For release: Wednesday, March 2, 2016
Contact: LeeAnn Pelham, (415) 252-3100
NEW EXPENDITURE LOBBYIST REGULATIONS NOW AVAILABLE AT SFETHICS.ORG
Regulations adopted to clarify terms and promote compliance with voter-approved Prop. C
New regulations approved this week by the Ethics Commission to implement the Expenditure Lobbyist provisions of City law are now available on the Commission’s website. Adopted at the Commission’s monthly meeting on February 29, 2016, the new regulations clarify how the Commission will implement the registration and reporting provisions of Proposition C, which established public disclosure requirements for Expenditure Lobbyists similar to those under City law for contact lobbyists. Prop. C, which was placed on the November 5, 2015, ballot by the Ethics Commission and approved by San Francisco voters with approximately 75% of the vote, requires persons who make payments to communicate with others to urge them to contact City and County officials in an attempt to influence local legislative or administrative action to register and regularly report their activities.
“To ensure their effectiveness, the rules we administer and enforce need to be clear, practical, and strong,” Commission President Paul Renne said following the Commission’s meeting. “We appreciate the involvement of the many organizations and individuals that helped us strike that balance with these expenditure lobbyist regulations.”
The Commission adopted regulations to provide further guidance and promote compliance with the law in response to questions received from interested persons about terms used in Prop. C. Regulations were developed with input from two interested persons meetings on the law’s implementation held by Commission staff in December and January, from public comment provided at the Commission’s regular meeting on January 25, 2016, and from further public comment received in response to revised draft regulations that were circulated by Staff in early February, prior to the commission’s action on February 29th.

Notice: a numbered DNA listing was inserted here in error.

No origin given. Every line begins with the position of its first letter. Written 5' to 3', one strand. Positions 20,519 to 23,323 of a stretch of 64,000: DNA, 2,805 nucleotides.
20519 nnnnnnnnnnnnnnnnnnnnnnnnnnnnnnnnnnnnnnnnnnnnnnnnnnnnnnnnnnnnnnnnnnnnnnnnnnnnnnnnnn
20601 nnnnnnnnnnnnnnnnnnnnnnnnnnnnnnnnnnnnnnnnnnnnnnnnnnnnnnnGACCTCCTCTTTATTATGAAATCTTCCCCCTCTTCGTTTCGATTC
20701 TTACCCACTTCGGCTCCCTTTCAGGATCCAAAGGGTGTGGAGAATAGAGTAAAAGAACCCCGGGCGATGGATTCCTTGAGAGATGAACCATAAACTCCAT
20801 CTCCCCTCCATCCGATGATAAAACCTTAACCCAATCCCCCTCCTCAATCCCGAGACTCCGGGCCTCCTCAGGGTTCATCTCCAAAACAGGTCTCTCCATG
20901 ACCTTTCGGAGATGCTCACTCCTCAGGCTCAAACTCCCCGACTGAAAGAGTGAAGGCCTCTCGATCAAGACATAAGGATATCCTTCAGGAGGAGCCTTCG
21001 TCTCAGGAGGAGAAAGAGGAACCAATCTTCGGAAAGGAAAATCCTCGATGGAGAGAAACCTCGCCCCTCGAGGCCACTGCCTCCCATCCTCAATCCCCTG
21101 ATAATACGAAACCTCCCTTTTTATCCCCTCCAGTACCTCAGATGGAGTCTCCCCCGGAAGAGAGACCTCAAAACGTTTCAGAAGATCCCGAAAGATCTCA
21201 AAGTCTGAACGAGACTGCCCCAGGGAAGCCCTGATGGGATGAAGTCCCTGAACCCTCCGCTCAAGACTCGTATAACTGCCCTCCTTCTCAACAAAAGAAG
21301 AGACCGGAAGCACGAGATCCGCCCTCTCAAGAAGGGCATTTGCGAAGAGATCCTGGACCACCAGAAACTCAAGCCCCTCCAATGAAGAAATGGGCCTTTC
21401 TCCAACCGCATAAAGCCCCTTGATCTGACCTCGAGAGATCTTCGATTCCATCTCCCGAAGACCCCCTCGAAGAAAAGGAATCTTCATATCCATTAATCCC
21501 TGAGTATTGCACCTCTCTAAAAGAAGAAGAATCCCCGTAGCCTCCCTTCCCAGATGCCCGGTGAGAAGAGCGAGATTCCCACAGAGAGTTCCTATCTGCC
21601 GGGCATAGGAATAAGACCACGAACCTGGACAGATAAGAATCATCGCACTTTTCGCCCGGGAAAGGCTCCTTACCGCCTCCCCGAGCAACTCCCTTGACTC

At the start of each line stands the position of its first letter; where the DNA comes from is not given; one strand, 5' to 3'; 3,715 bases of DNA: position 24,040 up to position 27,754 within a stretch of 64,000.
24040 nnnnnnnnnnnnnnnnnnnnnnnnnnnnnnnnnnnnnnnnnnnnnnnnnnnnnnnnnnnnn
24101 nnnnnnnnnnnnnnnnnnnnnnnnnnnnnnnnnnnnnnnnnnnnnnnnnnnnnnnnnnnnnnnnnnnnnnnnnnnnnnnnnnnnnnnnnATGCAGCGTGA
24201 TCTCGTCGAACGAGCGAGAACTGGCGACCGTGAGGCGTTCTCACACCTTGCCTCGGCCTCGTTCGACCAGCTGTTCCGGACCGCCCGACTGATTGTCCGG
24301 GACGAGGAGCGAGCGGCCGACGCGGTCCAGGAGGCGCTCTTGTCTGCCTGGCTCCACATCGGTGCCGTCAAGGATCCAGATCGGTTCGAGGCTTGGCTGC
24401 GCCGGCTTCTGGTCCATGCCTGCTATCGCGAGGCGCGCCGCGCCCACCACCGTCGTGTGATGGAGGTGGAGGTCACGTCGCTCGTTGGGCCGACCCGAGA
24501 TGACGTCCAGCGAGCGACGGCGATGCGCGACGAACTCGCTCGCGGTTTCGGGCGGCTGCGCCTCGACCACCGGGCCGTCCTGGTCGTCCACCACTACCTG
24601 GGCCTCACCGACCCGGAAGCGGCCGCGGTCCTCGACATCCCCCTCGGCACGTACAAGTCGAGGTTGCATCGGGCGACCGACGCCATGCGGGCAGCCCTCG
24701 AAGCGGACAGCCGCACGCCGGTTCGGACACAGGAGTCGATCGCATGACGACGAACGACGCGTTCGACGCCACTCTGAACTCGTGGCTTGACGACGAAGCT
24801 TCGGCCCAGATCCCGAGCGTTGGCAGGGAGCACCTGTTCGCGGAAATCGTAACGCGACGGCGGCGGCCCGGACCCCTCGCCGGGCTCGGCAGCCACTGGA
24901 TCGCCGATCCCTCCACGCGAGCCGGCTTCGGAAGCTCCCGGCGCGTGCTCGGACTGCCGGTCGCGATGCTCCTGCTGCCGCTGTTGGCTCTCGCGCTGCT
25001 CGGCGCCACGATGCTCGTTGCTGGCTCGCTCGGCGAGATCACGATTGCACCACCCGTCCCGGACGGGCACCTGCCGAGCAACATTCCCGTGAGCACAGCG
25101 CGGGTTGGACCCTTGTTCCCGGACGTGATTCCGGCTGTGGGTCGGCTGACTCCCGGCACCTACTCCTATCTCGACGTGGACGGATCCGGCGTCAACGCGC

In summary, the new Expenditure Lobbyist regulations address the following:
Regulation 2.105-5 Expenditure Lobbyist Definition
- payments are considered “made” for an activity to solicit, request, or urge others to lobby City and county officers at the time the activity takes place; payments made for those activities will count toward qualification as an Expenditure Lobbyist if within six months of the payment the services or work product paid for are cited, incorporated, or quoted in a communication that urges others to lobby local officers; salary paid by an employer to an employee for those activities do not constitute a payment for qualification purposes; and payments made prior to the February 1, 2016 implementation date of Prop. C do not count for purposes of registration or reporting.
Regulation 2.105-6 Payments for Communication with Members
- payments made by an organization to distribute communications to its employees, shareholders, to a person who pays dues or fees to an organization, or to any other person who affirmatively requests to regularly receive an organization’s communications, do not count for determining qualification as an Expenditure Lobbyist.
Regulation 2.110-10 Registration and Reporting
- forms to be used for registration and monthly reports are SFEC Form 2110A and 2110B, respectively; for reporting purposes, payments are “made” on the date the activity to urge others to lobby local officers occurs; reportable contributions include those that would be required to be disclosed under Ethics Commission regulation 2.110-4; salary paid to an employee of an Expenditure Lobbyist does not constitute a payment for purposes of reporting; and monthly reporting requirements continue to apply until a registered Expenditure Lobbyist ceases all expenditure lobbying activity and affirmatively terminates registration.
Regulation 2.110-11 Fees
- the $500 registration fee and $500 annual re-registration fee will be waived for 501(c)(3) nonprofit organizations that file or reasonably intend to file an IRS Form 990-EZ or IRS Form 990-N, or otherwise demonstrate that their annual budget is $500,000 or less.
An annotated copy of the new Prop. C regulations can be found at by linking to the following page: https://www.sfethics.org/ethics/2016/03/annotated-prop-c-regulations.html. They also appear in the body of updated Lobbyist Ordinance Regulations at https://www.sfethics.org/ethics/2009/05/lobbyist-regulations.html
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